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The Loss of a Dream

By Kathy Bosworth



We all grow up with dreams and fantasies for our future.  In a perfect world, little girls dream of finding their Prince Charming and living happily ever after.  Iím not sure what little boys dream of since Iíve never been one; yet, I would be willing to bet they see their future with a beautiful wife and perfect children. No one envisions a life with physical disabilities, mental incapacities, becoming a caregiver, or needing help. Nonetheless, life sometimes has other plans for us.

Two major events in my life caused me to rethink my dreams and to readjust my expectations. First, my mother had a massive stroke.  The mother I knew wasnít coming back; I had to learn to accept the ďnew Mom."  I had to re-evaluate the expectations I had for her and for our relationship.

The second unexpected event in my life occurred when my first grandchild was born. She was the most beautiful baby. As the years went by it was becoming more and more obvious that something was amiss. By the time she entered school, she was a ďspecial needsĒ child. I sure didnít see that one coming.  I am the Grannie that kept thinking she would outgrow the issues that plagued her. I am also the same daughter that kept thinking Mom would snap out of it after her stroke. Denial is a strong emotion. 

What do you do when life goes in a different direction? I found that educating yourself is a very powerful tool to get you through life. It doesnít matter what the situation is. It could be the research on a stroke or research on a child born with Touretteís syndrome. Knowledge is essential to acceptance. 

Once I understood that I couldnít make my mother get over the stroke quickly, I learned patience and tolerance. Once I figured out that neither she nor I had control over the outcome, I learned to relax. Once I opened my eyes and really saw the new person Mom had become, I finally learned acceptance. She was still Mom and although she didnít know who I was; we had a lot of laughs and some good times. We made more memories for me to hold close to my heart.

Acceptance came much slower when the subject was my granddaughter.  How do you cope with the loss of a dream? My dream was for this beautiful, kind and caring child to someday have it all. I wanted only the best for her.  Yet, as the years went by I had to take my head out of the sand and see things for what they really were. Life was going to be very difficult for her and her family. I guess most families have their difficulties, but this one hit me in my gut.  It hit me in a place where nothing else had before. I went through the tears, the denial, and even some guilt. There were those times in the wee hours of the morning when I couldnít sleep because a nagging little voice was asking me if perhaps those were my genes that caused her such a painful diagnosis.

I think guilt is a wasted emotion. It neither helps nor comforts anyone. Tears can be therapeutic for a short period but they shouldnít continue forever.  Denial is the tough one to deal with if you ask me. But when you get to a point where you canít deny, you must learn to cope.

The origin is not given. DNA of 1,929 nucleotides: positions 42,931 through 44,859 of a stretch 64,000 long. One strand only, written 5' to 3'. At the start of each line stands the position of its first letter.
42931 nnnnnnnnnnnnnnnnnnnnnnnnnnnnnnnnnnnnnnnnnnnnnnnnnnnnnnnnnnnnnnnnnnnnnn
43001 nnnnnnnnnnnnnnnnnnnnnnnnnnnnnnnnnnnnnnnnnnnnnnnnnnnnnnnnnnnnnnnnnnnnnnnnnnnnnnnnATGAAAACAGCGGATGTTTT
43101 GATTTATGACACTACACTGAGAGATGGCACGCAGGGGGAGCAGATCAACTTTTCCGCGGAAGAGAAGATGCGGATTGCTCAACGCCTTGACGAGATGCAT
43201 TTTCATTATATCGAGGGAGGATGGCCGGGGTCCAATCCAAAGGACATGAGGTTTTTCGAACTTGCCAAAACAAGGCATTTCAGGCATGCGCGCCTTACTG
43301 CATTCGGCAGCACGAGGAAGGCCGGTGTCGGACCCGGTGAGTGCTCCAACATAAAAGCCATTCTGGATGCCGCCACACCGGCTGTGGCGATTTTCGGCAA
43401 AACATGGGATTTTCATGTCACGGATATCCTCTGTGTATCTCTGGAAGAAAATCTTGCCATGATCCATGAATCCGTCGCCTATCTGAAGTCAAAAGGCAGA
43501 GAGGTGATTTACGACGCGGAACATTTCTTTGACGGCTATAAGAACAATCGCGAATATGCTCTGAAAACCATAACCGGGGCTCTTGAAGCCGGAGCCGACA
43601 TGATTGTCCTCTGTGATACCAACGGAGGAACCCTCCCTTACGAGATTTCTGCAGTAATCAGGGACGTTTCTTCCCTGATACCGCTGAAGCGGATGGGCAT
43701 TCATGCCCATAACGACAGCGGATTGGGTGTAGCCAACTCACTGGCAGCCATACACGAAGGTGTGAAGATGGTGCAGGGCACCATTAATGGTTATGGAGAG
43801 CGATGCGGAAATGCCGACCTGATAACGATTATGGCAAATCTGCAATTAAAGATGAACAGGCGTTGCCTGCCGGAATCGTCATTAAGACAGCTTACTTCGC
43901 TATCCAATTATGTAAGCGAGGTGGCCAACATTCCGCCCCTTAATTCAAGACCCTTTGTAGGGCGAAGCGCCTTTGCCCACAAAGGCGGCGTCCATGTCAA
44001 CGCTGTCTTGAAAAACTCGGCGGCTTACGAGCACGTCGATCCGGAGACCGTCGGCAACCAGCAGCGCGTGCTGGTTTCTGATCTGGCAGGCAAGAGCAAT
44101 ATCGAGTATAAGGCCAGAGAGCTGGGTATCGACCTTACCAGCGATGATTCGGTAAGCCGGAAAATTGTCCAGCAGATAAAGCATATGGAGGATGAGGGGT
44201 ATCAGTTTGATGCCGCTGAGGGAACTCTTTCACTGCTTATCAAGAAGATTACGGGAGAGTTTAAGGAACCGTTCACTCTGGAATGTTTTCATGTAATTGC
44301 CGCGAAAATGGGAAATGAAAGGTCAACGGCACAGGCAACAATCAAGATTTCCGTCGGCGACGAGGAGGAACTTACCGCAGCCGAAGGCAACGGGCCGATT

I never thought I could cope with the realities of a mother with a stroke, but I did. You take it one day at a time and do the best you can. The same holds true with a special needs child. You make sure their needs are met and everything is being done to insure their happiness. In both cases you must be vigilant to make sure their quality of life is as good as it possibly can be. Sometimes it is easier when the stroke is minor and sometimes itís easier when a childís learning disabilities are minimal. But whatever life holds in store for us, we have to hit it head on.

I finally learned acceptance with my granddaughter when it hit me how much I love her and always will. She has a wonderful family as a support group. They will help to shield her from lifeís hard knocks. Another positive is that she is getting special help and itís working! She is learning to read, write, and focus on her schoolwork. This is a huge challenge that she is conquering.  It has been slow and itís hard for her (the same as PT was for Mom) but she is rising to the occasion. There is no way to tell how her journey through life will go.  But then again, do any of us have guarantees? 

I now look at it as a different dream instead of a lost dream. Lost dream indicates that dreams are gone. Dreams are never gone if you donít want them to be.

If you find your dreams are taking a detour to places you donít want to go, you are not alone. I think that people find themselves in a quandary when the unexpected happens. It happens to all of us.  Itís part of life. 

If I had to give a few pointers to dealing with lifeís curveballs they would be:

  1. Obtain as much knowledge as you can.
  2. Join a support group. If there isnít one near you, start your own
  3. Write a journal of your feelings and thoughts. It can be very therapeutic.
  4. Let go of the guilt if there is any.
  5. Learn to accept the new direction your life is taking. You have no other choice.
  6. Donít isolate yourself. Talk to family and friends about your fears.


Kathy Bosworth is author of ďYour Mother has Suffered a Slight Stroke.Ē

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